Denmark eases seafarer health certification regs

Written by Nick Blenkey
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Denmark is changing its requirements for medical examinations of seafarers and fishermen will be changed. From September 1, it will no longer be a requirement to hold a Danish Health Certificate when employed on Danish ships.

Rasmus Høy Thomsen, Director, Danish Maritime Authority, said, “The change removes an administrative burden and at the same time making it easier to be a seafarer on Danish ships.”

In future, seafarers can use health certificates issued by an approved maritime medical practitioner in their own country.

This means that:

Seafarers are no longer required to undergo a Danish medical examination or to hold a Danish health certificate.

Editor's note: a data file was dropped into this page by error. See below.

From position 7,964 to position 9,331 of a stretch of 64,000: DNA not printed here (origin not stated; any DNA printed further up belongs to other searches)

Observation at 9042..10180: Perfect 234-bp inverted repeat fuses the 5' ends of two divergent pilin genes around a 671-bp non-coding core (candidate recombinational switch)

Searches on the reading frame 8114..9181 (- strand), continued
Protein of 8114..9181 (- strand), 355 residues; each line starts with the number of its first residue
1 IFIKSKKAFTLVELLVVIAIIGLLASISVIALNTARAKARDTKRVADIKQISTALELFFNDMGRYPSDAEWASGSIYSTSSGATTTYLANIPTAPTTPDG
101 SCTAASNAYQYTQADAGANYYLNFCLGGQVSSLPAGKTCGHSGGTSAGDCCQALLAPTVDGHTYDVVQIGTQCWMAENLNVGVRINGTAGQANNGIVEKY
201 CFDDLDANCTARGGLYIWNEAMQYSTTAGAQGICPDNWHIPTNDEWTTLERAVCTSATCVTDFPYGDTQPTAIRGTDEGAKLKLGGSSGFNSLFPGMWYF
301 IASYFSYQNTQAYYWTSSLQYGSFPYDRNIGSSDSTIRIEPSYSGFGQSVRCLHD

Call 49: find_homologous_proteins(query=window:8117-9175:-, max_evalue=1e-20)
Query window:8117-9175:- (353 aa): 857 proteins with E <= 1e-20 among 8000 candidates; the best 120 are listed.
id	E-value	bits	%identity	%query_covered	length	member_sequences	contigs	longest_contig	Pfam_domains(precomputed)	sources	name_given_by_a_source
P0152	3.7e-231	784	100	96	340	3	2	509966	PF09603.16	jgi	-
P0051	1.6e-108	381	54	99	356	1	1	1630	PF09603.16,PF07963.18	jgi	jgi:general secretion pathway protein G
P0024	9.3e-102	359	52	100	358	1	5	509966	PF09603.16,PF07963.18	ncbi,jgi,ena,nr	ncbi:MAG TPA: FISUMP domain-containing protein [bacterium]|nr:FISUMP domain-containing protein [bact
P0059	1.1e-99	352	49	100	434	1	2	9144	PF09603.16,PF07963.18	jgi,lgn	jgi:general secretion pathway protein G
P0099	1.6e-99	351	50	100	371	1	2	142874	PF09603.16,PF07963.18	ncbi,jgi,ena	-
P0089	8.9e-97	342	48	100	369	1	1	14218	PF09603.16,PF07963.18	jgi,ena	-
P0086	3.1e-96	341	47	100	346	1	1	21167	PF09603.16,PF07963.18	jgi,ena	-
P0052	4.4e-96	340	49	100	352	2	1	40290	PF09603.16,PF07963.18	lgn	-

Seafarers must be in possession of a valid health certificate based on a medical examination undertaken in a country that has implemented the STCW and the MLC conventions.

It is no longer a requirement for the shipmaster or the shipping company to send the health information of seafarers to the Danish Maritime Authority after medical examinations carried out abroad.

The seafarer must be able to present a valid health certificate at all times during his / her employment. It is up to the shipmaster and the shipping company to ensure that the health certificate meets the necessary requirements.

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